Hepatitis is a disease of the liver caused by hepatitis C virus (Pic. 1) which is transmitted through blood to blood contact. 

HCV is spread primarily by blood to blood contact associated with intravenous drug use, poorly sterilized medical equipment, needlestick injuries in healthcare, and transfusions. With blood screening the risk from a transfusion is less than one per two million. It may also be spread from an infected mother to her baby during birth. It is not spread by superficial contact.

Depending on the length of the infection, hepatitis C is divided into acute and chronic infection.

Acute infection

Hepatitis C is one of the most serious types of hepatitis. When a person is first infected with hepatitis C they may have short-term symptoms known as an acute infection. During the initial infection people often have mild or no symptoms. Occasionally a fever, dark urine, abdominal pain, and yellow tinged skin occurs. 

Chronic infection

After the acute infection stage, most people do not get rid of the virus from their body. The virus persists in the liver in about 75% to 85% of those initially infected. Early on chronic infection typically has no symptoms. Over many years however, it often leads to liver disease and occasionally cirrhosis. In some cases, those with cirrhosis will develop complications such as liver failure, liver cancer, or esophageal and gastric varices. This can cause long-term problems and is called chronic infection.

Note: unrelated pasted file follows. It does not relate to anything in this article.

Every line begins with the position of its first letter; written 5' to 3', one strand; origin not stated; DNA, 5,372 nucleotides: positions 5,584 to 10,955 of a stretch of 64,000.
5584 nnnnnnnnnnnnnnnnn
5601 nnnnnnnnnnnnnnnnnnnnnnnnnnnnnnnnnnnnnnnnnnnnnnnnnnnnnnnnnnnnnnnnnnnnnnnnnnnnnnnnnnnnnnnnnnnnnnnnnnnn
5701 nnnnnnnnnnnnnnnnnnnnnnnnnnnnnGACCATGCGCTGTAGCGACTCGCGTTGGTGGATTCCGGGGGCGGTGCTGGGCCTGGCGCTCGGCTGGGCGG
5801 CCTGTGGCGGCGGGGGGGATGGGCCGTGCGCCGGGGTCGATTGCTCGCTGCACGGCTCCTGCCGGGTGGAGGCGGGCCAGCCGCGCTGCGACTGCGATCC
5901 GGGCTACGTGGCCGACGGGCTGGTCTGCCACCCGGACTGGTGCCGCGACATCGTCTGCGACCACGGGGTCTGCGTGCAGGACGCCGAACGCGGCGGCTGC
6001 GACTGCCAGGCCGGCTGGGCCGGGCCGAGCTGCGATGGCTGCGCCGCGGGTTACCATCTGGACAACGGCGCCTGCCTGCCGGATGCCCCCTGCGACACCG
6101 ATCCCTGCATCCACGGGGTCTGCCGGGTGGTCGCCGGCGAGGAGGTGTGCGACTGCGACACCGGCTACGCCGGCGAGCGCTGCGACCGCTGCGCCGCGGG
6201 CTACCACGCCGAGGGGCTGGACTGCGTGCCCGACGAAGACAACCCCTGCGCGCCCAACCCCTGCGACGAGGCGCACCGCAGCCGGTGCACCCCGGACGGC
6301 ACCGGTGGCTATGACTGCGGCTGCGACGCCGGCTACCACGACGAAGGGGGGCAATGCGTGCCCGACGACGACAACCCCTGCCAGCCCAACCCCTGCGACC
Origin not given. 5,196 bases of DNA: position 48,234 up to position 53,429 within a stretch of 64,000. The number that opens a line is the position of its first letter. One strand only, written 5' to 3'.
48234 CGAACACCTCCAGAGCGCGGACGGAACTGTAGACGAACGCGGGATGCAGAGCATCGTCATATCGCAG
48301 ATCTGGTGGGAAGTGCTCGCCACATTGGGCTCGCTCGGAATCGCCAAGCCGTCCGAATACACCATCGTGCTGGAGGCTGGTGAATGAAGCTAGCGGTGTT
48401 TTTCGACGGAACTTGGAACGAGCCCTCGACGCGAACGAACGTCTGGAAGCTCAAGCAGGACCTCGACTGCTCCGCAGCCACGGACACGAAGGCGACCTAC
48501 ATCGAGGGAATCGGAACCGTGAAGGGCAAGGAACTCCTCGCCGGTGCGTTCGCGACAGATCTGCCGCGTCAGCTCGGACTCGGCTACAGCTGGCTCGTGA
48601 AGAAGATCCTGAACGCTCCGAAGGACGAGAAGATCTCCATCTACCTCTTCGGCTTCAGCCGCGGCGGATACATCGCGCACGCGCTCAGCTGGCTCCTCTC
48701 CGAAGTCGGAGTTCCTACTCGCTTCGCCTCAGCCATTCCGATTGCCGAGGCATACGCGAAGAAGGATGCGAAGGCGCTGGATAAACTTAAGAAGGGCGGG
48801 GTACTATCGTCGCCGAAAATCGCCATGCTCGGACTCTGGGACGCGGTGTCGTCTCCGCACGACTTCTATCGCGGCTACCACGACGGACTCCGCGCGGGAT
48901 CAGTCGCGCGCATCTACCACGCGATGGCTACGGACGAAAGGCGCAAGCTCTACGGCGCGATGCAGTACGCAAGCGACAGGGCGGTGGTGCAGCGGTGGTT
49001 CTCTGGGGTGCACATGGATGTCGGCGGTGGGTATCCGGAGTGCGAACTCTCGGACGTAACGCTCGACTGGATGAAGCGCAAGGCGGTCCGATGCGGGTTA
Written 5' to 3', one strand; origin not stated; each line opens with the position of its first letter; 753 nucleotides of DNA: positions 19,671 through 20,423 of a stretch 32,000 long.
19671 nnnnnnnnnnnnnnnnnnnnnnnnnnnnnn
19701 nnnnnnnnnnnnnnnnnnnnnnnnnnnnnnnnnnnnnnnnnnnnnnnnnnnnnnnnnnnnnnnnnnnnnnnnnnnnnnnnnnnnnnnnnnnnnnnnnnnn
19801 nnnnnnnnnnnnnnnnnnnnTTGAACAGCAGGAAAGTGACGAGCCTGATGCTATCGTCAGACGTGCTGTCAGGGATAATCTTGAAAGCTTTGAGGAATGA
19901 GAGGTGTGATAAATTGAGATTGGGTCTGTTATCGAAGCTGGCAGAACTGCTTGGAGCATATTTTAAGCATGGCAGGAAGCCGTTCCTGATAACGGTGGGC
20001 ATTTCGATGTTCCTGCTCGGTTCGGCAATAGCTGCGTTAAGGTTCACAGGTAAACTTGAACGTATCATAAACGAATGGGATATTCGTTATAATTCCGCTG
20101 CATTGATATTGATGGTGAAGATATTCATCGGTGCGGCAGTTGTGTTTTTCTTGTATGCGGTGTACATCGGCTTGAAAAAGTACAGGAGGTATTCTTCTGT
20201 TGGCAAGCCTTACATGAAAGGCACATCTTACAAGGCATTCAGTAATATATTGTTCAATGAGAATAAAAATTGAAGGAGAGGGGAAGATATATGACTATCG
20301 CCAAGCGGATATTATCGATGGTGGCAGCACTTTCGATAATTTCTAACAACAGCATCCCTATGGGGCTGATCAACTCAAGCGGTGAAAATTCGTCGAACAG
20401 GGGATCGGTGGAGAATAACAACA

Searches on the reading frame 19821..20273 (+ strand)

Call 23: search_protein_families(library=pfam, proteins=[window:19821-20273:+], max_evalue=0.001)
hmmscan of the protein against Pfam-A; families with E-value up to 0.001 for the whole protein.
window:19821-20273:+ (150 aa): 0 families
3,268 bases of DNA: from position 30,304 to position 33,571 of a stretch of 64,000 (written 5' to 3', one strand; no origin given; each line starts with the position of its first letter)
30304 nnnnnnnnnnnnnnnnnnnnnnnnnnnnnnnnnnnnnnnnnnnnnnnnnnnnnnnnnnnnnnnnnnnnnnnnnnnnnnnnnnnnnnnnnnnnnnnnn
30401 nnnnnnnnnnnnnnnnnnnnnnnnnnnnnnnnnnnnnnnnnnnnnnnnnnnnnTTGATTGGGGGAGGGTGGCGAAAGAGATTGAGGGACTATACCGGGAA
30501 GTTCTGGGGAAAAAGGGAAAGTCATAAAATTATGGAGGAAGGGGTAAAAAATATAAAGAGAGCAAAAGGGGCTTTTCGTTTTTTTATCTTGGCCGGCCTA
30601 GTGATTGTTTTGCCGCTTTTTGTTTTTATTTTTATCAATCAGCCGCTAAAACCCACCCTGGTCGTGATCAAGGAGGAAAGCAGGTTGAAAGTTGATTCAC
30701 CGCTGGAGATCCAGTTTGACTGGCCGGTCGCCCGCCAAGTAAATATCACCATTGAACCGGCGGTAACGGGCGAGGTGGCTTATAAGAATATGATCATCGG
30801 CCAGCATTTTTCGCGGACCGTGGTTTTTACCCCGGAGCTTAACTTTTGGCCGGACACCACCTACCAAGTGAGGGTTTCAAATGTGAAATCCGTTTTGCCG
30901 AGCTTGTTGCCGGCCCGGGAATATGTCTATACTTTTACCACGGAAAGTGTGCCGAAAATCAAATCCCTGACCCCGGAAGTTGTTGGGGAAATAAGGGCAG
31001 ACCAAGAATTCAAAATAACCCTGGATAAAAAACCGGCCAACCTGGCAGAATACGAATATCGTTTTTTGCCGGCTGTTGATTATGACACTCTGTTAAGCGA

People who have chronic infection can pass the infection on to other people. They are carriers of hepatitis C.

Diagnosis is by blood testing to look for either antibodies to the virus or its RNA. Chronic infections are typically asymptomatic during the first few decades, and thus are most commonly discovered following the investigation of elevated liver enzyme levels or during a routine screening of high-risk individuals. Testing is recommended in all people who are at risk. 

Chronic HCV is treated with a glycoprotein commonly known as interferon (INF) alpha and it is considered the backbone of therapy because it efficiently increases the immune response against virus. There is no effective vaccine developed or excellent drug available for the treatment of HCV. Standard INF therapy in combination with ribavirin show sustained virological response with efficacy of not more than 50%, therefore most of the patients try herbal medicine and conventional medicine all over the world particularly in poor countries. Laccase are largely used as herbal medicine that is extracted from oyster mushroom.